Growing up in the North in the 1970s (or the 1930s as my American husband hilariously insists), movies were a big part of my life.
James Dean, Paul Newman, Clark Gable, Marilyn Monroe - creatures from a galaxy far more glamorous than mine.
I'm still a movie-fan and newer faces happily draw me into their celluloid worlds but what I've never really understood is the insane fixation with 'celebrities' which has expanded to ever increasing circles of madness with the advent of social media.
Where Twitter goes, the tabloids follow and then the 'serious' press continues the madness in the interests of social commentary. This week alone, tragically lonely multi-millionaire actor Jennifer Aniston may or may not have got married. The world's most pointless woman, Kim Kardashian, may or may not be pregnant and Greek Prime Minister Alexis Tsipras was forced to supplement his country's falling income levels by working in a lap-dancing club...
You couldn't make it up - except they do. In another moment of creativity in the parallel universe that passes for 'celebrity journalism', Leonardo DiCaprio was recently reported as having got Rhianna pregnant He's won a claim for damages but the magazine's editor has insisted that the lawsuit was brought not because the story was clearly made up but because DiCaprio is a 'pervert' and a 'racist'. Oh the delights of being King of the world.
An obsession with celebrities is nothing new - the first fan magazine dates from 1911 and they were no slouches when it came to creativity, even if the aim was to 'protect' their idols' private lives. And bizarre fan behaviour isn't a new invention: screaming at boy-bands takes on a whole new dimension when you discover nineteenth century women used to throw their, presumably enormous, Victorian knickers at Chopin concerts.
A bit like e-cigarettes, there's not enough research yet for us to determine whether Zayn Malik being newly single (I'm not giving the link, I truly don't care enough) or Binky Felstead's ability to lose weight eating pringles (again, don't care and neither should you) taking up more column inches than the Greek debt crisis, the West's refusal to sort out the tide of human misery that is immigration or the threat of religious fundamentalism is dumbing us all down...Perhaps it'll come up as a discussion point in Real Housewives.
If I'm having a celebrity rant, the only programme I want to recast is the tale of La La Land gone mad that is Entourage
Let's start with our centre-piece: the fast-burn superstar as played in the show by Bambi look-alike Adrian Grenier, all wide-eyed innocence even when he's up to no good and too beautiful to be true.
In my recast, we're going with Jean Harlow, the 1930s blond bombshell and one of the world's first movie stars. In true Hollywood style, Harlow lived fast and died very young burning through 3 husbands (including one who shot himself 2 months into the marriage) and numerous affairs while forging a stellar career and entangling herself with the Mafia, before dying at the age of 26. Even her death was a production - popular (and still persisting) rumours included hair-dye poisoning or sunstroke although it was actually from long-standing complications following childhood scarlet fever. That's the problem with the truth: its just so dull.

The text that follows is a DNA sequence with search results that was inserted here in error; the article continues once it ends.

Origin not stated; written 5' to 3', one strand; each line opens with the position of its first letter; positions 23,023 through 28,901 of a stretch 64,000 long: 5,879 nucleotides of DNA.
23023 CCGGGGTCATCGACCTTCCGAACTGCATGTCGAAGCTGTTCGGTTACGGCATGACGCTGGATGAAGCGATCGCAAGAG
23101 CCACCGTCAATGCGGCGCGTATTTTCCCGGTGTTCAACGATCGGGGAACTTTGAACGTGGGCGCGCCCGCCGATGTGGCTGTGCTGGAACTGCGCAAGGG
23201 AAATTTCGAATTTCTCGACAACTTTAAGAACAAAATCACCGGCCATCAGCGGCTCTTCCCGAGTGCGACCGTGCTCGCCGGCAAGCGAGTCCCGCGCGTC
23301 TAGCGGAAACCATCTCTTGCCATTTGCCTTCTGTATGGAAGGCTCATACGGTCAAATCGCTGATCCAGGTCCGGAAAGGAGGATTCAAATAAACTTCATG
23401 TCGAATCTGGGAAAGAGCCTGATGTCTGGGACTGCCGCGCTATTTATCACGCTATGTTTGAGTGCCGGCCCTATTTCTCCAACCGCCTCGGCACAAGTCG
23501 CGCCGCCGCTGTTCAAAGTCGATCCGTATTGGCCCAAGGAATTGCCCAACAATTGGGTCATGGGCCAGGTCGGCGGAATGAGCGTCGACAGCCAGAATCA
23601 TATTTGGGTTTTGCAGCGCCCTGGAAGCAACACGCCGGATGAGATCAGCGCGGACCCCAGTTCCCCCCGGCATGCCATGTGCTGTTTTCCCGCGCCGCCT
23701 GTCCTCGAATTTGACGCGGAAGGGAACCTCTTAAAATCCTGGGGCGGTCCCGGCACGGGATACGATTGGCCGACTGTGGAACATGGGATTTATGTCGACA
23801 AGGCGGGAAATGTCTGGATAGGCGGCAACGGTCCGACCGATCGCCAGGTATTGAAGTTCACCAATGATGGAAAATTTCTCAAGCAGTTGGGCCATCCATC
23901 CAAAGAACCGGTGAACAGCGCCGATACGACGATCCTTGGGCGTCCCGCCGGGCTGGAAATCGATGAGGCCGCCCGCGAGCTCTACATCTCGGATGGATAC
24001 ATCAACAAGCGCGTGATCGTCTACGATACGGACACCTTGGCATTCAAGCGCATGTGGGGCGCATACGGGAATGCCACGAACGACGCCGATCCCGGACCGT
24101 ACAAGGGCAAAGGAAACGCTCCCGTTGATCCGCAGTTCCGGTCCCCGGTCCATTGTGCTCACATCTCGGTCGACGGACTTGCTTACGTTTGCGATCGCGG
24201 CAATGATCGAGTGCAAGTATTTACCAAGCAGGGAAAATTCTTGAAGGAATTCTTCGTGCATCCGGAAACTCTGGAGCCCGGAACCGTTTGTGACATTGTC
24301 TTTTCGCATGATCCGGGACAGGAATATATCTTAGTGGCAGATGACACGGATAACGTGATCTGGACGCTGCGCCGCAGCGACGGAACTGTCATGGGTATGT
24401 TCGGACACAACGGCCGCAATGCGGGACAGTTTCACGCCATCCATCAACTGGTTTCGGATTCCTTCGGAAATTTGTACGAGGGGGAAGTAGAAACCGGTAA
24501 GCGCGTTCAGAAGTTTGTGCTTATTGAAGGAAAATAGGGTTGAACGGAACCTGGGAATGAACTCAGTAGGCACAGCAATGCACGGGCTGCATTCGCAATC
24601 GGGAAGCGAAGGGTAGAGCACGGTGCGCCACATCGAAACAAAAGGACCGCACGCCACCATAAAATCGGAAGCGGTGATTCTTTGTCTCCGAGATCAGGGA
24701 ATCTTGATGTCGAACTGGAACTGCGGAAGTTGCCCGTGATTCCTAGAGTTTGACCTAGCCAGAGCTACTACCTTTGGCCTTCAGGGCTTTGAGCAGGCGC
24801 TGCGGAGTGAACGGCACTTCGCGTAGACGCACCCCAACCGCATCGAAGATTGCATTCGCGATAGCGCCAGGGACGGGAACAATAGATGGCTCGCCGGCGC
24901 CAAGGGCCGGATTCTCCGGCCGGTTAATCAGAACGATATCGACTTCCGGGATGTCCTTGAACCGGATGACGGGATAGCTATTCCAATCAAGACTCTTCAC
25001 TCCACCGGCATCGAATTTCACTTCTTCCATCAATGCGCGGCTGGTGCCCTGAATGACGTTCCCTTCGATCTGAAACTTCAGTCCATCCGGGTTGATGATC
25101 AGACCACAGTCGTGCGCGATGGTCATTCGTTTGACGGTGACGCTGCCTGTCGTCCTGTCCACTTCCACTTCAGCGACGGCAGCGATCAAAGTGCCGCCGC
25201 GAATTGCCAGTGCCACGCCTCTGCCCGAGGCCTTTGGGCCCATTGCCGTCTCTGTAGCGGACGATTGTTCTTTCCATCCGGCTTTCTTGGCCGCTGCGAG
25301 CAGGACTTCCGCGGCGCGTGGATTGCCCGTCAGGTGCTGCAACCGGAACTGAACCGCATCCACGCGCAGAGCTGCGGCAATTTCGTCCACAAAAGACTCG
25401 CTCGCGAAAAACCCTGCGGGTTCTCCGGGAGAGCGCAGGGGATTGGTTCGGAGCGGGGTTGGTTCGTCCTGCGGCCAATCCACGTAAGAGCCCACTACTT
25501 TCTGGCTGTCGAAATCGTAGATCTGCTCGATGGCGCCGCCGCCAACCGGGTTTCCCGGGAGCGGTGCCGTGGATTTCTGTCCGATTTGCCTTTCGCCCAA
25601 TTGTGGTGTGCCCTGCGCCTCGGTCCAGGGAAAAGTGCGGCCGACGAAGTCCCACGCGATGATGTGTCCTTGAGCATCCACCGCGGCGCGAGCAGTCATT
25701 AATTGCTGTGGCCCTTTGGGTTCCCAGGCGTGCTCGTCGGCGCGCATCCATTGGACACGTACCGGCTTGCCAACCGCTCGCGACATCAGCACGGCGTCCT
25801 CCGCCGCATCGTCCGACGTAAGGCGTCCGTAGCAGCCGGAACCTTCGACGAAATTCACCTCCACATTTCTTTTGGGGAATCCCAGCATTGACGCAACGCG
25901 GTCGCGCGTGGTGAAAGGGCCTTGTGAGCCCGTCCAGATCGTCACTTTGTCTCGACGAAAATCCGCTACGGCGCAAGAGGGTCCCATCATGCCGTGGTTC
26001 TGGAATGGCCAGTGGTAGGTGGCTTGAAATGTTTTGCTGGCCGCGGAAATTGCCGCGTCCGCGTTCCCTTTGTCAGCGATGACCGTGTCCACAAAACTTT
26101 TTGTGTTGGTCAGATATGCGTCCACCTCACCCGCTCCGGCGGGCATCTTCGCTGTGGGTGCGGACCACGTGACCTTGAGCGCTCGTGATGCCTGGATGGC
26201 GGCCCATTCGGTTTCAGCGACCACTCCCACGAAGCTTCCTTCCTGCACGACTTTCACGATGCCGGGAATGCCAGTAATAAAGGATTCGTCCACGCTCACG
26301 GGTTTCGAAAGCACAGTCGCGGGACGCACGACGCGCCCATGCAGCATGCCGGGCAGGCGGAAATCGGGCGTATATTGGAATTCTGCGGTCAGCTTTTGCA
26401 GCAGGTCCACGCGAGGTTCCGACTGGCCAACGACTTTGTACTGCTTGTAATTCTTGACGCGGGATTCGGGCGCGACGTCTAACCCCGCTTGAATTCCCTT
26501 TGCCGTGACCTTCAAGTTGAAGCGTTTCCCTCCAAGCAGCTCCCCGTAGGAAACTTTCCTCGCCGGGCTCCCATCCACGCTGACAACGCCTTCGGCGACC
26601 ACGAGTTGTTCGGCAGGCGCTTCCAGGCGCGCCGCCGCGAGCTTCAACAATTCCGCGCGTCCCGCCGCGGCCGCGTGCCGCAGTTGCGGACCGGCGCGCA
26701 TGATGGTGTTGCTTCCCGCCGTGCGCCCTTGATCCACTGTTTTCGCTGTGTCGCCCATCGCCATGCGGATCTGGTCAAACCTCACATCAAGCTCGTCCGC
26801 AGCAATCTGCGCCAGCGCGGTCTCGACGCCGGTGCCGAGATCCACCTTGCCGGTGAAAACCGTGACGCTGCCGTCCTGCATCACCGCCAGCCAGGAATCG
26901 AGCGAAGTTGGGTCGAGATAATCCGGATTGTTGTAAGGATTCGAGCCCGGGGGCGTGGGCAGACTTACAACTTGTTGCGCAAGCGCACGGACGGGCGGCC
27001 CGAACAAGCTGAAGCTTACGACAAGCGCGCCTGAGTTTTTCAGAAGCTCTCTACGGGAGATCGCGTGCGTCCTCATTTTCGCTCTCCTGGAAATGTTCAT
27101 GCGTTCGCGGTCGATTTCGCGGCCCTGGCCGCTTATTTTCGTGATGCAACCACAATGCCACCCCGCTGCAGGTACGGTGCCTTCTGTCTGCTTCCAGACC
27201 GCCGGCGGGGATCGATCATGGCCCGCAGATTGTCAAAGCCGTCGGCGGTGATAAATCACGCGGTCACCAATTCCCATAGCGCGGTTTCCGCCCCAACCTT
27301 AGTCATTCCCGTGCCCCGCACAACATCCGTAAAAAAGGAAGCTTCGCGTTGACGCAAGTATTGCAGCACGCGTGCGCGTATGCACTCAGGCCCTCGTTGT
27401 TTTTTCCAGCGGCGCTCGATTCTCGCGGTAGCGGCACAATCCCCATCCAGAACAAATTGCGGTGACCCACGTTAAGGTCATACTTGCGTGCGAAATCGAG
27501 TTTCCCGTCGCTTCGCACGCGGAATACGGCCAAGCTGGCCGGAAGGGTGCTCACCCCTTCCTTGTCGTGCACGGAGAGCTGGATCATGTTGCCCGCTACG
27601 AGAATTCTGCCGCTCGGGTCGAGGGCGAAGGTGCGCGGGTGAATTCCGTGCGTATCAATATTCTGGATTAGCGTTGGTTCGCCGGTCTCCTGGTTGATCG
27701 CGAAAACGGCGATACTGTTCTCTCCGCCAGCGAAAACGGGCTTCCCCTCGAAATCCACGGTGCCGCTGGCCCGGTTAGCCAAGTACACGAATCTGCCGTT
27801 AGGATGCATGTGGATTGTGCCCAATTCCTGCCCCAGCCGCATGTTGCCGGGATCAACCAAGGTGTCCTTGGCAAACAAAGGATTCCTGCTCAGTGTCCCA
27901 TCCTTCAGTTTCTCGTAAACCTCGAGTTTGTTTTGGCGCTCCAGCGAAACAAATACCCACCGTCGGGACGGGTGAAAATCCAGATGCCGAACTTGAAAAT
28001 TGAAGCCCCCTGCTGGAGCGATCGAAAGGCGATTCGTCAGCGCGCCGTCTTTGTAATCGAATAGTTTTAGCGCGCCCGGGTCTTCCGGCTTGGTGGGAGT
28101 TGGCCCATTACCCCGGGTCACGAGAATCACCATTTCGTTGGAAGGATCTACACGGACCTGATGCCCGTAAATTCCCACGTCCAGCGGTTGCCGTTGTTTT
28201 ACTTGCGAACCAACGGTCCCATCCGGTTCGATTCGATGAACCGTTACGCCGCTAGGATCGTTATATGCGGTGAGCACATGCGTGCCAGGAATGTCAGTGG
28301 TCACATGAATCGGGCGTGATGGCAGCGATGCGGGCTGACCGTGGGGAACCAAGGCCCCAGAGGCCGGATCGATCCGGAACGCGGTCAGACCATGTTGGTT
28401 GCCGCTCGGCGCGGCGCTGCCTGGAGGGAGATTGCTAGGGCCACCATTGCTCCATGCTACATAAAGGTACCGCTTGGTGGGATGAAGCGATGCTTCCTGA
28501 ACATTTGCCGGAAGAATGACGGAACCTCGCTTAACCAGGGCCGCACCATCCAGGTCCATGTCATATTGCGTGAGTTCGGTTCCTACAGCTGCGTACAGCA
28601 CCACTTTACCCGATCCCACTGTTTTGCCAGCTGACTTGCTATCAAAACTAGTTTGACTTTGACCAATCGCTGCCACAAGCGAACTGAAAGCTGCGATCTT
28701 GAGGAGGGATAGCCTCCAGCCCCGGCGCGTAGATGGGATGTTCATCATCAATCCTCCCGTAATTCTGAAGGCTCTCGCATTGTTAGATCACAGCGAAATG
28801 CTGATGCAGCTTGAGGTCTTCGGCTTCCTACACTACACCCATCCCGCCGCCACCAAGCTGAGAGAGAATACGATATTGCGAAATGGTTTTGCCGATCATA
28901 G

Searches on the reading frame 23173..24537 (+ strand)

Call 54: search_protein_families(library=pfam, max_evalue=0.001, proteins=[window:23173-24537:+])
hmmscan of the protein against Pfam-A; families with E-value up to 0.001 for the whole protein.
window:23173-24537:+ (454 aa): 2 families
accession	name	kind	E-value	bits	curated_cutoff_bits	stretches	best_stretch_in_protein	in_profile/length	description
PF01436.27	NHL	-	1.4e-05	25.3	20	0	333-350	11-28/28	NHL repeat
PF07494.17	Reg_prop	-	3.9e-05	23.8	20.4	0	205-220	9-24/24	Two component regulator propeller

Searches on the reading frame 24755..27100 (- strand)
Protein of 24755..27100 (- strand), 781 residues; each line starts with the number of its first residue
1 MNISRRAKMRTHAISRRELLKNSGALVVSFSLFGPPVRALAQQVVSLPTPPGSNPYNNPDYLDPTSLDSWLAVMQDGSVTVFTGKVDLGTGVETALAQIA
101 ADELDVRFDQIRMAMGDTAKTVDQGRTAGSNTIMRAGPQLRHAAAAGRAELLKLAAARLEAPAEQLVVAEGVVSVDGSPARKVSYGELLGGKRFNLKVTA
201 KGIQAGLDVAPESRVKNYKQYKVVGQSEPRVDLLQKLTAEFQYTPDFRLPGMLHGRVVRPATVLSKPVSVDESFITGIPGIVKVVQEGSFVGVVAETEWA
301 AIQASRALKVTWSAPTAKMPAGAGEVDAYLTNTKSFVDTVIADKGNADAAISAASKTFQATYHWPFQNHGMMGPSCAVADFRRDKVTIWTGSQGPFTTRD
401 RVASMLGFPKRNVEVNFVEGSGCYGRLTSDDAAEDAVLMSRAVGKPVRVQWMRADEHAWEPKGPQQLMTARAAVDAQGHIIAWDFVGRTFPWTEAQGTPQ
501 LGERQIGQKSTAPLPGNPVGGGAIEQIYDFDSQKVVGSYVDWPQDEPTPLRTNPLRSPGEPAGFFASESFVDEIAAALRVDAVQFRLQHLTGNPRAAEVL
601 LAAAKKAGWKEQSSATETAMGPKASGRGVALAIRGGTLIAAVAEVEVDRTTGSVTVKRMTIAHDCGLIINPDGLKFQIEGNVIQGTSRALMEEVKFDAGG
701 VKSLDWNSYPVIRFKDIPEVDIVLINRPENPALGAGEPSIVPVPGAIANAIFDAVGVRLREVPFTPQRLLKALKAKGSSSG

Jean was always well-equipped with a quote to fuel her publicity - her manager should be no less able. Ari Gold, the agent in Entourage played with foul-mouthed glee by Jeremy Piven, is a creation of pure sarcastic genius - google him and prepare to lose a day. Who else could play this role but the fabulous Dorothy Parker?
Parker is still the unassailable Queen of the Wisecrack, remembered for her huge literary output, razor-edged satire and her well-aimed wit which kept the luminaries of the Algonquin Round Table enthralled and on their toes. She is also, unfortunately, who I think I am when I'm drunk - it's a legacy of sorts...
To round off our little troupe, I'm staying with clever-tongued women, although my definition of that's probably a little different to Entourage's. Every star needs publicists to fan the flames of adoration and controversy, I just wish today's hacks had the style of those doyens of 1930s and 1940s Hollywood Hedda Hopper and Louella Parsons .Their gossip columns and unending feud ruled the celebrity seas and not only could make or break careers but ruin lives. Have a watch of Malice in Wonderland and sharpen your pen.
As I'm ending with a double act, it seems fitting to leave the last words to a sister-act who knew more than most about celebrity bad behaviour - if we're all going to play the audience to their madness, let's at least demand the good stuff...